Sunday, June 7, 2009

Dead On Arrival, Or How I Survived My First MFA Residency

So after a prolonged absence, I am back. Perhaps a little worse for wear. I had 9 whole days of break between graduation and my first residency in my graduate school program. If I had known how tired I was going to get during the residency, I think I would have slept the entire 9 days between graduation and the residency.

The Converse College MFA Program's inaugural residency was amazing, but it was also very intense. For 9 days, I was either in a lecture, workshop, reading, or huddling over my laptop and wishing I didn't have to squeeze in a rewrite. The other students were great, however, and the faculty was unbelievable. Every day ended with a reading (both faculty and student) followed by a reception, which involved drinks and laughs. (One reading actually began with a student reading an epigraph by W.C. Fields in the voice of Christopher Walken. You can't make that stuff up.) I guess that is one theme that ran through the entire week and a half - laughs.

Of course, I learned lots of stuff during my week of intense study, and much of what I learned will greatly benefit my writing. Then there were the things that have absolutely nothing to do with writing. For example, my friend Rebecca taught me at least one new word meaning (which I won't be sharing in print.) I learned that people in the south put mayo on everything. I also learned that sleep deprivation and alcohol are an interesting combination. It's amazing the effect that one beer can have on someone who's had 4 hours of sleep. And by somebody, I mean me.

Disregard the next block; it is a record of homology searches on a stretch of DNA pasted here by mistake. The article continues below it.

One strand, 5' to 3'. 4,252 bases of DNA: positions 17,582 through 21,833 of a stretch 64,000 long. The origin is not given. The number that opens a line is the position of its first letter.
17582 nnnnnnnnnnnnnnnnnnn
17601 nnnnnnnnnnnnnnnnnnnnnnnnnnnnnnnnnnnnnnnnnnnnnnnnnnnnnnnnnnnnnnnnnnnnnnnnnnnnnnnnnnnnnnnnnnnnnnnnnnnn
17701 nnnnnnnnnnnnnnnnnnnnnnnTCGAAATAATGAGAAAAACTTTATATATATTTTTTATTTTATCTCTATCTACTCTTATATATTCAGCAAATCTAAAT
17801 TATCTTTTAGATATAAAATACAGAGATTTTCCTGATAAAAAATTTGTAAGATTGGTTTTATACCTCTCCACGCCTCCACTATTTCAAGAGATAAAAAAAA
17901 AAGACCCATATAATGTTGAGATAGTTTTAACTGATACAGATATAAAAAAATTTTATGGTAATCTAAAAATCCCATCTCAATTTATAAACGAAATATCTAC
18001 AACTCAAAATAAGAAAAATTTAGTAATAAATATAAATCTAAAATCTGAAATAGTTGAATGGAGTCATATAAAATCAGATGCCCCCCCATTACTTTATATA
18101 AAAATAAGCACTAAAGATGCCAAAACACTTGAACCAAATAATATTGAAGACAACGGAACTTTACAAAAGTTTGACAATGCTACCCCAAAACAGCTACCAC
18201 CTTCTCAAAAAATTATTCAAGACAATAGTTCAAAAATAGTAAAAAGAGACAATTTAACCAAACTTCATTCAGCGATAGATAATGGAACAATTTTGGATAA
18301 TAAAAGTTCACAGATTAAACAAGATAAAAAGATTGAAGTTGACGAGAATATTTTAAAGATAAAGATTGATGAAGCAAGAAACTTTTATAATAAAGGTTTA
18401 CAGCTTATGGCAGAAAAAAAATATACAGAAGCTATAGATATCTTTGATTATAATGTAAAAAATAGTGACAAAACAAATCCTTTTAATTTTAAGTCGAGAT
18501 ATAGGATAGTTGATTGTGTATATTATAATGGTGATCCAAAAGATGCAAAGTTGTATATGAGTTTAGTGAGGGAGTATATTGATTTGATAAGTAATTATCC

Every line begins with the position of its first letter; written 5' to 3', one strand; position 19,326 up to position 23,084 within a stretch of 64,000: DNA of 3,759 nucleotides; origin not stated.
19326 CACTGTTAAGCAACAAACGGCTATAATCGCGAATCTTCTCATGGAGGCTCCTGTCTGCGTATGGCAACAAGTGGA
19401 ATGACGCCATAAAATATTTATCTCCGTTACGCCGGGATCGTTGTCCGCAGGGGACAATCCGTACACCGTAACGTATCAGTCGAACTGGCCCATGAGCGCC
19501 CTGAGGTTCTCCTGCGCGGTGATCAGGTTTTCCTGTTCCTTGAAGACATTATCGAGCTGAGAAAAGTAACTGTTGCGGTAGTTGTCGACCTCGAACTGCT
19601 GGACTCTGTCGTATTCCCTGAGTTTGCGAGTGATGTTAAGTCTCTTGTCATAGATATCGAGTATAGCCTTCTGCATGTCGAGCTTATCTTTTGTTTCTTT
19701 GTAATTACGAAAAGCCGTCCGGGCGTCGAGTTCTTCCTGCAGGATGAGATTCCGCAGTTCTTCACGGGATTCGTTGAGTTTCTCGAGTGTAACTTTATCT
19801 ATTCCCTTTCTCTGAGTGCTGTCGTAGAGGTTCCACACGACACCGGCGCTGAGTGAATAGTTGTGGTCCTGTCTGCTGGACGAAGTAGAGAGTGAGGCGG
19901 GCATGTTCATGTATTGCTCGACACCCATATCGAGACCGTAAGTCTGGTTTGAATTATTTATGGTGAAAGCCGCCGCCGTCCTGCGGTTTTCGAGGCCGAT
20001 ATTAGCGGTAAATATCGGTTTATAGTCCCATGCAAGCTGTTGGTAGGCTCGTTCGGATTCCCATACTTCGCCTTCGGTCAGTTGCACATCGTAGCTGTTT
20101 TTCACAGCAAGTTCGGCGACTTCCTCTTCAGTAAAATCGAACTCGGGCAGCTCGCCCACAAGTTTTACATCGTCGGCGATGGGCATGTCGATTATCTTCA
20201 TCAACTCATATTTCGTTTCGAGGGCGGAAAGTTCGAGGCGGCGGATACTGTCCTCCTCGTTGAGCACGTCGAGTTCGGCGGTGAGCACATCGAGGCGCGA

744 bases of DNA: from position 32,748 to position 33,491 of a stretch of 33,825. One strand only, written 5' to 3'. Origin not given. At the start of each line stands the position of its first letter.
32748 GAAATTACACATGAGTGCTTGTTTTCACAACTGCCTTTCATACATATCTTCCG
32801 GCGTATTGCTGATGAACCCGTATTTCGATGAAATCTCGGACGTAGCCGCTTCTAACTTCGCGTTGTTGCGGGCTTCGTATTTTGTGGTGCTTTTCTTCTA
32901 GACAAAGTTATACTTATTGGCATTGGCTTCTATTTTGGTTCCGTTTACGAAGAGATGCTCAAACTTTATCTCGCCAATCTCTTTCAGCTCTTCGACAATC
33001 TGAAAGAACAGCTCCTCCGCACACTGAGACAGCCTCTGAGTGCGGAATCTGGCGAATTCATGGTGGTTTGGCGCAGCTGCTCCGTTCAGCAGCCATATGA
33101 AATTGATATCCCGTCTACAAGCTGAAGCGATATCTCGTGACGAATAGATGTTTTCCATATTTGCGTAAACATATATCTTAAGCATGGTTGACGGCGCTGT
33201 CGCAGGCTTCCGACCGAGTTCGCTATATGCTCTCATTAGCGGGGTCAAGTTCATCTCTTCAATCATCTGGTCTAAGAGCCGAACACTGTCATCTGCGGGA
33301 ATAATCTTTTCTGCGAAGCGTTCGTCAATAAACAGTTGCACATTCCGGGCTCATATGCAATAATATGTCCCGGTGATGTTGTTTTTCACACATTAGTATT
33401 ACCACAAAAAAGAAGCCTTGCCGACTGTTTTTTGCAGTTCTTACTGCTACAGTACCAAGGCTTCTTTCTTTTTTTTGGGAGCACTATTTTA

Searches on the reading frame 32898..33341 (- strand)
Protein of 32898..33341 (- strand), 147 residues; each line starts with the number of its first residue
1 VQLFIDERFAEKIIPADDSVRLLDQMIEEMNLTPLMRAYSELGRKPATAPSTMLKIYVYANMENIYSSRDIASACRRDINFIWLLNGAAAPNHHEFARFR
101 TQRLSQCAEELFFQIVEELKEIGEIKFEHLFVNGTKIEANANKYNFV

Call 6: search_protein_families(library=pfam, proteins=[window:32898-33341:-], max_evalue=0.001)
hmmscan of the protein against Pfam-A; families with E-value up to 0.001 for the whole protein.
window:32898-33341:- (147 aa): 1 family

Then there was Rock Band night. Yes, my Rock Band obsession has spread to my professors, and we actually had a Rock Band party during the MFA residency. It was so great to see everyone loosen up and participate after they saw someone else make an idiot of themselves at the microphone. And by someone else, I mean me.

My favorite part of the week, though, was simply the time spent with friends and fellow writers. There were deep conversations and all that heavy stuff, but there was also a lot of flat out cutting up. Why are writers so much fun? There was truly a sense of solidarity among all of us, students and professors both. I got to meet some new people, and even more importantly, I got to spend time getting to know some of my Converse friends even better over Thai food and chocolate chip cookies and tapas and overpriced cocktails.

Of course, there were a few occasions when we almost got to know a little too much about each other. With 9 days of constant contact, everybody starts to let their real selves show. I read somewhere that if you are sleep deprived for long enough that it is like being intoxicated. If that is really true, then most of us were, in fact, quite buzzed most of the time. There were oversharing incidents and Freudian slips and invasions of personal space on a daily basis. Just a lot of glorious, messy life. One professor commented that she couldn't remember what her real life was like after so many days on the Converse campus. I must admit, I'm looking forward to remembering what my real life is like. At least until January.

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